You are rear-ended while going through a school zone because you slammed on the brakes as a child runs across the road. The other driver is at fault for hitting your car, but their insurance company argues that you’re partially to blame for not going through the school zone at the legal speed, thus forcing you to slam on the brakes and creating a dangerous situation for the other driver. If you’re partially to blame, can you still sue the other driver for damages?
Pure Contributory Negligence
The good news is that yes, in many states you can still recover financial damages even if you contributed to a car accident. But it isn’t as easy as simply pointing fingers. Five jurisdictions follow the pure contributory negligence rule, which states that if the injured party is even as little as 1% at fault for an accident, they cannot collect damages. This list includes Alabama, the District of Columbia, Maryland, North Carolina, and Virginia. In some cases, you can fight this defense and the defendant can be held accountable if you prove that they willfully caused the accident or had a chance to avoid the accident.
Modified Comparative Fault
The modified comparative fault rule is recognized by 33 states, often in slightly different ways. In some states, comparative fault says that if a party is at fault for 50% or more of the accident, they cannot recover damages. Other states set this percentage to 51% and above. The amount you’re able to recover reflects your degree of fault in the case. When you seek compensation for the accident, you can only recover the amount minus the percentage the investigation finds was your fault. Thus, if you’re seeking $100,000 and are 49% at fault, you’ll only recover $51,000.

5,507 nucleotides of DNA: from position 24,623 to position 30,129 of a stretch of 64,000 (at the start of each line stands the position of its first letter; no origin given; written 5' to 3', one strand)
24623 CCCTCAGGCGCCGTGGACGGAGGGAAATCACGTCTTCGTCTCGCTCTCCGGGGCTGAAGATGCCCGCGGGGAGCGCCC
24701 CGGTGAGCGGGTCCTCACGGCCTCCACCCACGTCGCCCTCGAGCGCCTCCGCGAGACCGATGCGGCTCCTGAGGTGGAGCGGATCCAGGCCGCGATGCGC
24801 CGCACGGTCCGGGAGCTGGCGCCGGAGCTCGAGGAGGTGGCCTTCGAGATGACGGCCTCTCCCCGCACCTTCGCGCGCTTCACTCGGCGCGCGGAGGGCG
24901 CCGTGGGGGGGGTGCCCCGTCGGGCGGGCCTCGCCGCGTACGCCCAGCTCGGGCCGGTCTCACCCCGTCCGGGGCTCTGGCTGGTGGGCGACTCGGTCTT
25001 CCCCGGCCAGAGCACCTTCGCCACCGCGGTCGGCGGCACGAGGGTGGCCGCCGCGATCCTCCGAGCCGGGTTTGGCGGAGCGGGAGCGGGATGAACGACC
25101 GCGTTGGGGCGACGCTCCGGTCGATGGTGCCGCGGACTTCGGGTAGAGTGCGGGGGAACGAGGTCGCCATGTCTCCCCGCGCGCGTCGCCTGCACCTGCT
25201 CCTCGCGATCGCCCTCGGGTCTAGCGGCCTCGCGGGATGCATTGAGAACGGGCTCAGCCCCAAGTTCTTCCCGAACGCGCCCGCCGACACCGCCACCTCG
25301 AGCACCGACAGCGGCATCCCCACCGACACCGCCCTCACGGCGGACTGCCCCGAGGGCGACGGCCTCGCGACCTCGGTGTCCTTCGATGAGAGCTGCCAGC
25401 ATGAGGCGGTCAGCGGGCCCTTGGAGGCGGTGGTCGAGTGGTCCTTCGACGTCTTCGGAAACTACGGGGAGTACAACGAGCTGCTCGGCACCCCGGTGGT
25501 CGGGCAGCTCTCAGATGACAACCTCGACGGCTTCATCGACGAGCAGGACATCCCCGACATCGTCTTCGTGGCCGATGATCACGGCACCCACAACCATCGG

Pure Comparative Fault
Thirteen states follow the pure comparative fault rule, making them the easiest places to recover some of the damages if you’re partially at fault. You will be allowed compensation even if you’re 99% at fault for the accident. But like the modified comparative fault rule, that compensation is reduced by your degree of fault in the accident. If the total compensation you’re seeking is $100,000 and you’re 99% at fault, you may only recover $1000. Even though you can recover damages in these cases, it may not be worth it for you or your attorney to pursue if you’re the primary cause of the accident.
Figuring out fault is difficult enough without determining the degree of fault for each involved party. A personal injury lawyer like our friends at Cohen & Cohen can help you determine fault and other related questions.